(Sales, Nathan A). They also claim something similar to very hot topic related to search the reading habit of a library patron. They understand that The Patriot Act can be applied to libraries and bookstore but it is not very alarming and gave reference to one 1990 case where grand jury in New York ask for library records (Sales, Nathan A).
Privacy is what allows people to feel secure in their surroundings. With privacy, one is allowed to withhold or distribute the information they want by choice, but the ability to have that choice is being violated in today’s society. Benjamin Franklin once said, “He who sacrifices freedom or liberty will eventually have neither.” And that’s the unfortunate truth that is and has occurred in recent years. Privacy, especially in such a fast paced moving world, is extremely vital yet is extremely violated, as recently discovered the NSA has been spying on U.S. citizens for quite a while now; based on the Fourth Amendment, the risk of leaked and distorted individual information, as well as vulnerability to lack of anonymity.
As a growing topic of discussion, privacy in our society has stirred quite some concern. With the increase of technology and social networking our standards for privacy have been altered and the boundary between privacy and government has been blurred. In the article, Visible Man: Ethics in a World Without Secrets, Peter Singer addresses the different aspects of privacy that are being affected through the use of technology. The role of privacy in a democratic society is a tricky endeavor, however, each individual has a right to privacy. In our society, surveillance undermines privacy and without privacy there can be no democracy.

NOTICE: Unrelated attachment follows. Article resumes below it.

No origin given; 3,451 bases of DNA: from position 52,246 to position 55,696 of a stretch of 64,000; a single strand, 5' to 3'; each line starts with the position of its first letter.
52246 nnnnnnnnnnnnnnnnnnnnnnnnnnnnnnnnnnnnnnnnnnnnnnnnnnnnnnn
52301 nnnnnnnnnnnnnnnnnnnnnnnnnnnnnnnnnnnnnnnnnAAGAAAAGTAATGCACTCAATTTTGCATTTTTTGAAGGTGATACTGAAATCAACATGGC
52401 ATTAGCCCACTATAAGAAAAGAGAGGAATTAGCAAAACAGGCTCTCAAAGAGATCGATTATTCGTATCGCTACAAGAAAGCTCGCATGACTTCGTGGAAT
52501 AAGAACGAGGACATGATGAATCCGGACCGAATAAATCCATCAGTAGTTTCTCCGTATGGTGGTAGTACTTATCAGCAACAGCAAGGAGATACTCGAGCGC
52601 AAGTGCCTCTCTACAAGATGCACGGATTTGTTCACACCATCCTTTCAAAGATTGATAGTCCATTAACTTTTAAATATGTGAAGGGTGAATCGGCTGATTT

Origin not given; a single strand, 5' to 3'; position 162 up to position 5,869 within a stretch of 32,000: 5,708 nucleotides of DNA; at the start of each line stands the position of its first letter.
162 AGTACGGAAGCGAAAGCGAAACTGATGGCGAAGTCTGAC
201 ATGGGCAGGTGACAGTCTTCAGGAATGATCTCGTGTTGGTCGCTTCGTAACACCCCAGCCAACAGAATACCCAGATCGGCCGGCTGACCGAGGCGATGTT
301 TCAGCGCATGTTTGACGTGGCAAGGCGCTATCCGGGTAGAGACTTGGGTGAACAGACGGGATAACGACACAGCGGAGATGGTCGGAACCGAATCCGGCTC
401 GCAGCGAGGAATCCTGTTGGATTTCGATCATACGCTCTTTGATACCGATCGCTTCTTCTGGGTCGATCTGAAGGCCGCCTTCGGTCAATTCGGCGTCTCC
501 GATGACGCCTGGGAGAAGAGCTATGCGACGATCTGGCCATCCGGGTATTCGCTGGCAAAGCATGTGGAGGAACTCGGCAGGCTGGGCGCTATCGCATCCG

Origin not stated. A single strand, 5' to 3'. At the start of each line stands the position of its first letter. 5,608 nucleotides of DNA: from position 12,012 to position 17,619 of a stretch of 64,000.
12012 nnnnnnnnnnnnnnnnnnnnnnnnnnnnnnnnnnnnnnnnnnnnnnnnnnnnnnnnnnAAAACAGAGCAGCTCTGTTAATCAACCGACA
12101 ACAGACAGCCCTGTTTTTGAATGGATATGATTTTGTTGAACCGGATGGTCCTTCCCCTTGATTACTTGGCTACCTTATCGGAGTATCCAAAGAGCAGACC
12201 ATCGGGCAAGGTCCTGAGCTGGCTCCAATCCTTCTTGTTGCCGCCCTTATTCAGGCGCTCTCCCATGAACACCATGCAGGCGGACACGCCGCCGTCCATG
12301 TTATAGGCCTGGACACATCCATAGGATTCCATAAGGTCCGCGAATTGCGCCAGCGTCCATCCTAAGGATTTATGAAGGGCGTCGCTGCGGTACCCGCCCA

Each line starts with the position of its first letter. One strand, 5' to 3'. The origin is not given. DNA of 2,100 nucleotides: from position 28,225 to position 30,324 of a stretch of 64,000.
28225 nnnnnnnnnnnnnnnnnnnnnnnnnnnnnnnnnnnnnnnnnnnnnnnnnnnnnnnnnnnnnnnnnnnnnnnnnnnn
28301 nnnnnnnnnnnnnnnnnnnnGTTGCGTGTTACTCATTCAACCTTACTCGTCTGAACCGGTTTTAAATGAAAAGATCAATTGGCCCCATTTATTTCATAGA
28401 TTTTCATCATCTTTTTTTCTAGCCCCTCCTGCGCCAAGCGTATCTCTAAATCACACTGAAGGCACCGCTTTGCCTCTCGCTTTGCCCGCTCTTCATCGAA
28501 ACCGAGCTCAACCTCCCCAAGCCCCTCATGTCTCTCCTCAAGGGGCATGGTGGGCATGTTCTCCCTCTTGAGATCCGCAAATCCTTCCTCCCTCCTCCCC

All Americans expect some form of privacy in places such as their home or vehicle, as many assume that it is a basic civil liberty. However, the Constitution does not make any explicit mention to the right of privacy. As cases arises concerning a person’s right to privacy, the Supreme Court has a major decision to determine if Americans are guaranteed the right to privacy. The Supreme Court has made six landmark case decisions concerning the right of privacy. Throughout my essay, I will analyze and explain if the constitution guarantees the right of privacy, describe six landmark cases addressing this issue, and support my argument that that the right of privacy will be expanded in the future.
In the years of government surveillance has improved in many ways such as the technology and advancing the fundamental ideals of individuals rights, they use the technology to avoid many terrorist attack. The government preferably and advancing the fundamental ideals of individual rights, they use technology to avoid a numerous of restrictions on surveillance on common civilians. Between the citizens of this country, there is a rising concern for the issue of privacy due to such a powerful creation, in this case the Utah Date Center, as they feel that they are feeling a severe violation on the rights that they had previously considered impenetrable. In order to stop these concerns, Congress should consider endorsing a law that seeks to join the government’s use of technology to our Constitutional values.
Plaintiffs claimed that constitutionally protected materials were wrongly blocked and that the Loudoun Policy violated their First Amendment rights. The court agreed and found the Loudoun Policy of filtering for all patrons unconstitutional. The court held that there were less restrictive means available to achieve the privacy level demanded by the Loudoun County community than interfering with free speech. Less restrictive, in the court’s opinion, were privacy screens for computer monitors and a certain degree of physical monitoring by library staff.
Privacy either encourages or is a necessary factor of human securities and fundamental value such as human embarrassment, independence, distinctiveness, freedom, and public affection. Being completely subject to mutual scrutiny will begin to lose self-respect, independence, distinctiveness, and freedom as a result of the sometimes strong burden to conform to public outlooks.